Reticulitermes flavipes - Native Eastern Subterranean Termites
Reticulitermes species are found in every state in the U.S. except Alaska, but are most common in the warm and humid southeastern region (hello, Lower Alabama!).
Subterranean termites form a network of interconnected feeding sites beneath or above the soil surface. A single colony of subterranean termites, may contain 100,000 - 1,000,000 termites and forage up to 150 feet in search of food. When subterranean termites search for food aboveground, they may enter a house through small cracks or joints in the foundation, or by building shelter tubes along the foundation wall. These tubes are highways connecting the underground termite population with aboveground food sources.
Because termites consume cellulose, the main structural components of plant cells, any wood material in a house is a potential food source, but they may also damage non-wood material in search of food. Because termites rarely show themselves in the open, infestations can be difficult to detect until damage becomes severe. In addition to the presence of alates and shelter tubes, wood material can be probed with a screw driver or ice pick to locate infested wood. The surface of severely damaged wood may appear blistered or peeling, as termites hollow out the wood leaving a paper-thin surface.
Coptotermes formosanus Shiraki - Formosan Termites
Coptotermes formosanus, is the most widely distributed and most economically important termite. The Formosan subterranean termite (FST) acquired its name in Taiwan in the early 1900s, but C. formosanus is probably endemic to southern China. As of 2010, the distribution of FST in the United States includes Alabama, California (an isolated infestation in San Diego County), Florida, Georgia, Hawaii, Louisiana, Mississippi, North and South Carolina, Tennessee, and Texas.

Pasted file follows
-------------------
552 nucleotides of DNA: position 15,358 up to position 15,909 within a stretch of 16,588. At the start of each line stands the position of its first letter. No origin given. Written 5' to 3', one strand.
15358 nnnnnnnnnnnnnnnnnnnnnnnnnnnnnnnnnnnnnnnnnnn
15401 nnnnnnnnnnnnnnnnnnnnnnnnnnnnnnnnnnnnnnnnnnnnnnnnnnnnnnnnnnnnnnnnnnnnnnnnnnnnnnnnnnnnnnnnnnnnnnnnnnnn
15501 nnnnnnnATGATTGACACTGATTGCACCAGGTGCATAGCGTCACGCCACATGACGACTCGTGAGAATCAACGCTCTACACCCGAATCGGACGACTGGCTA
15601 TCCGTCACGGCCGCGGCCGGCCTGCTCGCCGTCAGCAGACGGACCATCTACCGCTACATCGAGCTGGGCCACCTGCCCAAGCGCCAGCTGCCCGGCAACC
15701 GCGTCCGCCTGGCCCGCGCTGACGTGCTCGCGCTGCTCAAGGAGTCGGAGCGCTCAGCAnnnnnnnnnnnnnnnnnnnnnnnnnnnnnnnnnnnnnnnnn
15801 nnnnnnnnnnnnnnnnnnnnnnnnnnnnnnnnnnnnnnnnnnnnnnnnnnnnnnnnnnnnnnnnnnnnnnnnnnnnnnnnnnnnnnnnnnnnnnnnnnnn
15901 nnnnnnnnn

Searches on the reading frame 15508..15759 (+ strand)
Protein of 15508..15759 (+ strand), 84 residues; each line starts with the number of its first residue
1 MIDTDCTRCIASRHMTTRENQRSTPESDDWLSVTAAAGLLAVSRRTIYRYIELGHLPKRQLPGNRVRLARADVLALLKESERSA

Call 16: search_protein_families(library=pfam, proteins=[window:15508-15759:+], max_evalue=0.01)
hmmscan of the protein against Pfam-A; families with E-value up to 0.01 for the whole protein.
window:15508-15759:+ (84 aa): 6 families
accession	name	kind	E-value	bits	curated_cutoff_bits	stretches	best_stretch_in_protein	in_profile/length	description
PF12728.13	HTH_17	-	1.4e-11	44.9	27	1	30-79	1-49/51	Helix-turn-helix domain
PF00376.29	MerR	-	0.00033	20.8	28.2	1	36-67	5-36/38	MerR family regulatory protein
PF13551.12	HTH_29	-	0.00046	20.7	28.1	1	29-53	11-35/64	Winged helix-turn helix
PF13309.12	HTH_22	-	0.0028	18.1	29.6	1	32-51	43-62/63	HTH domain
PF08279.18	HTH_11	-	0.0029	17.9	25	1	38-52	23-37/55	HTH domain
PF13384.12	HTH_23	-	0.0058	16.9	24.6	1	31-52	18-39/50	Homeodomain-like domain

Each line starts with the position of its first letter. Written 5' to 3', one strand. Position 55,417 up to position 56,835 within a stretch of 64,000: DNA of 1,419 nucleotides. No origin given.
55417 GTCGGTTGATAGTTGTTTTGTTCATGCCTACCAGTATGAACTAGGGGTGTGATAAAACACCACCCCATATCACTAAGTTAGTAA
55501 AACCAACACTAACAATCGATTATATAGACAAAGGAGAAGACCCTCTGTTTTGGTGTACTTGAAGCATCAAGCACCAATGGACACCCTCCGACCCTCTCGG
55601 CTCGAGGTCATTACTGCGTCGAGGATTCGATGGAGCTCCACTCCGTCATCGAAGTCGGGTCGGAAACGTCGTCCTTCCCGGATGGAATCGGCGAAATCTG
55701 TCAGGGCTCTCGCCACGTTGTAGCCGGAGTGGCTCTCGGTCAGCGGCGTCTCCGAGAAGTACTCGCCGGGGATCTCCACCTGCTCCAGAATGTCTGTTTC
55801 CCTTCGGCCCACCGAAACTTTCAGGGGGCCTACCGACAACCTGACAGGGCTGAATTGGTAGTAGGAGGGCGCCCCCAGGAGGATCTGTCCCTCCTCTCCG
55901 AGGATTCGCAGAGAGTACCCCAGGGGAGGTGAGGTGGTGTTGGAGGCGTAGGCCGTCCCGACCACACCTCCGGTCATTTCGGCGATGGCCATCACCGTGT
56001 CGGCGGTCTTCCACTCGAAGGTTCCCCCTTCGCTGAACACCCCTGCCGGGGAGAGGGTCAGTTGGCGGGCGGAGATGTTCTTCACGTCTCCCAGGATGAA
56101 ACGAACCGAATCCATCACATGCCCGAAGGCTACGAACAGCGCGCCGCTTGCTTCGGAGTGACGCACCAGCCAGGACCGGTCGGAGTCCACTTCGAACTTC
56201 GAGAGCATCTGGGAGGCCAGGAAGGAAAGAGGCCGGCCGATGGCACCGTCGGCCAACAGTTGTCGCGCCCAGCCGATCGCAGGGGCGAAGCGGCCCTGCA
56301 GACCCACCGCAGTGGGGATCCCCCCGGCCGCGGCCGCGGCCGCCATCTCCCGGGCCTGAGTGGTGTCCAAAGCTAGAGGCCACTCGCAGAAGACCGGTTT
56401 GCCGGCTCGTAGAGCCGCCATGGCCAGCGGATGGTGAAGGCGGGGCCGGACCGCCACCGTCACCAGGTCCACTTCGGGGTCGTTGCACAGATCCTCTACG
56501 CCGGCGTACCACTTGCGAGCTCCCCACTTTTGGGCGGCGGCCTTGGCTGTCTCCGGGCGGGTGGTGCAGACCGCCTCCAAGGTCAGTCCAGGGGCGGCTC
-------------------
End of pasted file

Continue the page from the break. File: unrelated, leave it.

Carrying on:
A single individual of the FST does not consume more wood than a single native subterranean termite, however, because of its large population size, a FST colony can cause more structural damage in a shorter time. The FST generally invades structures from the ground. They commonly enter through expansion joints, cracks and utility conduits in slabs. Any wood-to-ground contact is an inviting entrance for FST infestations. In some occasions, however, FST can form colonies that are not connected to ground, called aerial colonies. If a pair of alates successfully finds suitable conditions, i.e. adequate food and moisture sources in a building, they can initiate a colony with no ground connection. The flat roofs of high rise buildings, because they always pool rain water, are ideal places for the FST to initiate aerial infestations if portals of entry are found.